Rock Band Playing to New Audience

When rock'n'roll came alive in the mid-1950's , its sound was unique. No musicians before this time had ever utilized their instruments and voices the way innovators Buddy Holly, Bill Hailey and Chuck Berry did. As this new form of music began to progress, so did its creators. Soon rock'n'rollers were singing along with the Everly Brothers, dancing to the Beatles and shouting for the Rolling Stones.

Out of this progressive era came an even more distinguishable sound - heavy metal. This new form of music depended on diving beat, heavy guitar and screaming vocals. One of the major forces of the heavy metal world at this time was the British group Deep Purple.

Today, Deep Purple's guitarist Ritchie Blackmore and bassist Roger Glover have joined together with singer Joe Lynn Turner, drummer Chuck Burgi and keyboardist David Rosenthal to form a new group - Rainbow - and an even more distinct sound.

"Rainbow's music has a hard edge but it's not heavy metal, " said Turner in a recent phone interview. "It's music with integrity, a class sound instead of screaming vengeance."

The five-man band will share its music with Albuquerque rock fans Sunday when it joins Blue Oyster Cult and Dokken in concert in Tingley Coliseum. Turner said that in concert, some of Blackmore and Glover's past influences surface. "On stage we have a heavy metal-type act." Turner explained. "We're not like Journey or Foreigner. We don't just sing our songs. We're more active than that."

So far, Turner said, Rainbow's tour has been a success. "We've scored well with Blue Oyster Cult fans. It's a big double bill and we don't feel intimidated or awkward playing with such a popular band." Turner said fans can anticipate solo sections, a basic rock format and audience participation at Sunday night's concert. "It's a full gamut of real playing and rocking and rolling that balances out and seems to work," he said.

The original Rainbow was formed in 1975 when Blackmore left Deep Purple to pursue a solo career. Since then, the band has released eight albums and gone through numerous member changes.

Today's Rainbow, according to Turner, has the best lineup of musicians ever. "We all feel good about the band now." he said. He lends the band's recent success to the past experience each musician has had working with other bands. "Influence from past experience is seasoning for a band. It makes for a better team, a more rounded musician, a better sound," he said.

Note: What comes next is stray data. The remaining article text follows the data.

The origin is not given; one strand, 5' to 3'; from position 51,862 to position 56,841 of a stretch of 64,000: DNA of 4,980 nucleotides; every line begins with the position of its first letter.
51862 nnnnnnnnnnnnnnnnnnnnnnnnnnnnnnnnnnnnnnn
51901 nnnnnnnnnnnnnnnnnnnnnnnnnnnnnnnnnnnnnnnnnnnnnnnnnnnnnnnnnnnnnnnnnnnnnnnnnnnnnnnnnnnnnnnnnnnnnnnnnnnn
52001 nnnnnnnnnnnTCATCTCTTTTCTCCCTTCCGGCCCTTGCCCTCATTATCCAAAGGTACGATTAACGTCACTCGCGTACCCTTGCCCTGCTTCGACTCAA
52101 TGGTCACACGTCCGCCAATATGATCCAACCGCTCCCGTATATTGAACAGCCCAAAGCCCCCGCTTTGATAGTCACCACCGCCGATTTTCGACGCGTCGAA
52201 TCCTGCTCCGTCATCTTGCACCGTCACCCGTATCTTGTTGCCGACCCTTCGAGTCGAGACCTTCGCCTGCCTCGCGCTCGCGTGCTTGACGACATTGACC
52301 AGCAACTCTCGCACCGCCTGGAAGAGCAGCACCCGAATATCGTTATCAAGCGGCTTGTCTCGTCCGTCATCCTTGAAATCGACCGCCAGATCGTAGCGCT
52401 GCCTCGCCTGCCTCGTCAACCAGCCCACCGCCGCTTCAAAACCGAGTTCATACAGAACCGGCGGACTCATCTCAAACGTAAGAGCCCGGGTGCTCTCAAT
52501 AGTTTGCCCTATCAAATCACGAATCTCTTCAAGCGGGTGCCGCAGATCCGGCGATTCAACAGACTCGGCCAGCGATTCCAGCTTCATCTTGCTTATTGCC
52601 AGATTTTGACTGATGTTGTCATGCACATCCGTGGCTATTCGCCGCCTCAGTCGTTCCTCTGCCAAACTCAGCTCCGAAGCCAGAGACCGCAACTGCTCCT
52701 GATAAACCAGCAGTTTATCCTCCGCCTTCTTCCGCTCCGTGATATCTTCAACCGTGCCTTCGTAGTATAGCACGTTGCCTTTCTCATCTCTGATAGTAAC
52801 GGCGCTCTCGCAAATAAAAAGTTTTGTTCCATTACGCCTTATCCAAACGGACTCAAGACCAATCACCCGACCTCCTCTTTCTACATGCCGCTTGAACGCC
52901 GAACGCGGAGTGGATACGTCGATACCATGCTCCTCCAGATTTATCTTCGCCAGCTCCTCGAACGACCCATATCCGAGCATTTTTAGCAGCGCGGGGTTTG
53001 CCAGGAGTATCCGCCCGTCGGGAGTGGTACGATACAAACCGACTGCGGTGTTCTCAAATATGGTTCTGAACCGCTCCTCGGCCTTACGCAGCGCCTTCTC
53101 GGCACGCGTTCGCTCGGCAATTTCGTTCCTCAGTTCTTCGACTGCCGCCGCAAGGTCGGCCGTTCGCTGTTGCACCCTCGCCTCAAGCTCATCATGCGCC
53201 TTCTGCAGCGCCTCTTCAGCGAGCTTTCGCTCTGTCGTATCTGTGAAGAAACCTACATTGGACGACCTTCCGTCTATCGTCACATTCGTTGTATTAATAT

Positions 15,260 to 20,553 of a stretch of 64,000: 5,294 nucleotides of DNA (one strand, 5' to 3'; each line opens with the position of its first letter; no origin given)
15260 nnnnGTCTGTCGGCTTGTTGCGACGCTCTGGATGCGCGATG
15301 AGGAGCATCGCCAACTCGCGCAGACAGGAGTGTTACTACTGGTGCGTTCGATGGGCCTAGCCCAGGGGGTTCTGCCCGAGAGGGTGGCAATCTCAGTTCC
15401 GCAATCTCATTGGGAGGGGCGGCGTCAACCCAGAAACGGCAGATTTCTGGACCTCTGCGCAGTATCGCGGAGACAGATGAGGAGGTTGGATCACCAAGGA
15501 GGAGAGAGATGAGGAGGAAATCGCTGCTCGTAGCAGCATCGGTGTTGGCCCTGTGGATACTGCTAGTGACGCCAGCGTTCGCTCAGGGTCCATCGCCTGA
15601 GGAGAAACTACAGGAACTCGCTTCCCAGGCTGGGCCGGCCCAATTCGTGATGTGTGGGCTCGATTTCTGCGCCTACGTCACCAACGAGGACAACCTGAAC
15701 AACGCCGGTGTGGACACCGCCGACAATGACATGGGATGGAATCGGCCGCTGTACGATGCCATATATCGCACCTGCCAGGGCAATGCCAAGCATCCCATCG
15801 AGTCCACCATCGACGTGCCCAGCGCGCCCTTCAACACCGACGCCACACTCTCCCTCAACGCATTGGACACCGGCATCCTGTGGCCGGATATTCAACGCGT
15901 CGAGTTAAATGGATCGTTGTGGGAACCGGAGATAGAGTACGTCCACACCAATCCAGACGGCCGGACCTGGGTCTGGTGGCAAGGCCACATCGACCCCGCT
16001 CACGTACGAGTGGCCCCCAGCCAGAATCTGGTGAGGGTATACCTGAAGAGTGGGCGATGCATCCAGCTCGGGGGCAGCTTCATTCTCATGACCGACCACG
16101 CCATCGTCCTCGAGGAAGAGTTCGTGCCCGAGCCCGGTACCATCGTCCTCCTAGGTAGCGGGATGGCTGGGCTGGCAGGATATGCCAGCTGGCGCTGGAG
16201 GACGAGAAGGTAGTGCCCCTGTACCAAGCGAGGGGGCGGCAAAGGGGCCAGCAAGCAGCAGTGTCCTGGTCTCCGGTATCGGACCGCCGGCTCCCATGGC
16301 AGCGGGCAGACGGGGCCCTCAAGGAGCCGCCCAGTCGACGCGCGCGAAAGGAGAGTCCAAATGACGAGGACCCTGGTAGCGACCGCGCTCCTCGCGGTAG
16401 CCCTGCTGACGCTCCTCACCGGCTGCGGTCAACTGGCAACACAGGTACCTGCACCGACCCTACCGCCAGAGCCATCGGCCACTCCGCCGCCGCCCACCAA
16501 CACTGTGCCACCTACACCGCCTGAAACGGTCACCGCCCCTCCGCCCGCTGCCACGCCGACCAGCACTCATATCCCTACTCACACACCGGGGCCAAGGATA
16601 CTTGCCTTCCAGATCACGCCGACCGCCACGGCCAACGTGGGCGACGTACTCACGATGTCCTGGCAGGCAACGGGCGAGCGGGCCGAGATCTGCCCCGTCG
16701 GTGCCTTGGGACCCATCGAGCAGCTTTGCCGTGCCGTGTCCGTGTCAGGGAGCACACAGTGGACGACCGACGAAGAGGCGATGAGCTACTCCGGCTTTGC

With the recent release of Rainbow's album, Bent Out of Shape, the band is beginning to get recognition in the United States. Turner accredits this to the new, younger crowd to which the group now plays. He said Rainbow is in an embryo stage. "We're a new band as far as people are concerned. We have a new sound."

This has not been the case in Europe and Japan, however, he said, Rainbow has a strong following across the oceans, especially in Great Britain, where Blackmore and Glover have their roots. Turner added that Deep Purple had a strong following in Europe and, therefore, when Rainbow's sound reflected that of the heavy metal band, they gained a lot of loyal fans.

Although Rainbow no longer plays in the same vein as Deep Purple, Turner admitted that there are similarities between the two bands. "There's an influence there - a blues base - but it's not the same formula," he said.

Because Turner and his group feel the U.S. music market is more commercial than in other countries, Rainbow's sound has leaned more in that direction. Turner called their music "cooperate rock." An example of the group's willingness to win American fans can be seen in the video of its new song, "Street of Dreams,"

"To exist in this market you have to do videos," Turner said. But he added that the band's first emphasis is on recording music. "It's important to hear a song on the radio because it has a different meaning for each listener," he said, and videos often take that away.

Another chance that has occurred with the new Rainbow is the attention it's now giving to lyrics. Turner, who co-writes the group's songs with Blackmore, is a strong believer in meaningful songs. "Lyrics are very important. Trite junk doesn't mean anything. I want to tell some sort of story through my songs."

Johanna King, New Mexico Daily Lobo - November 18,1983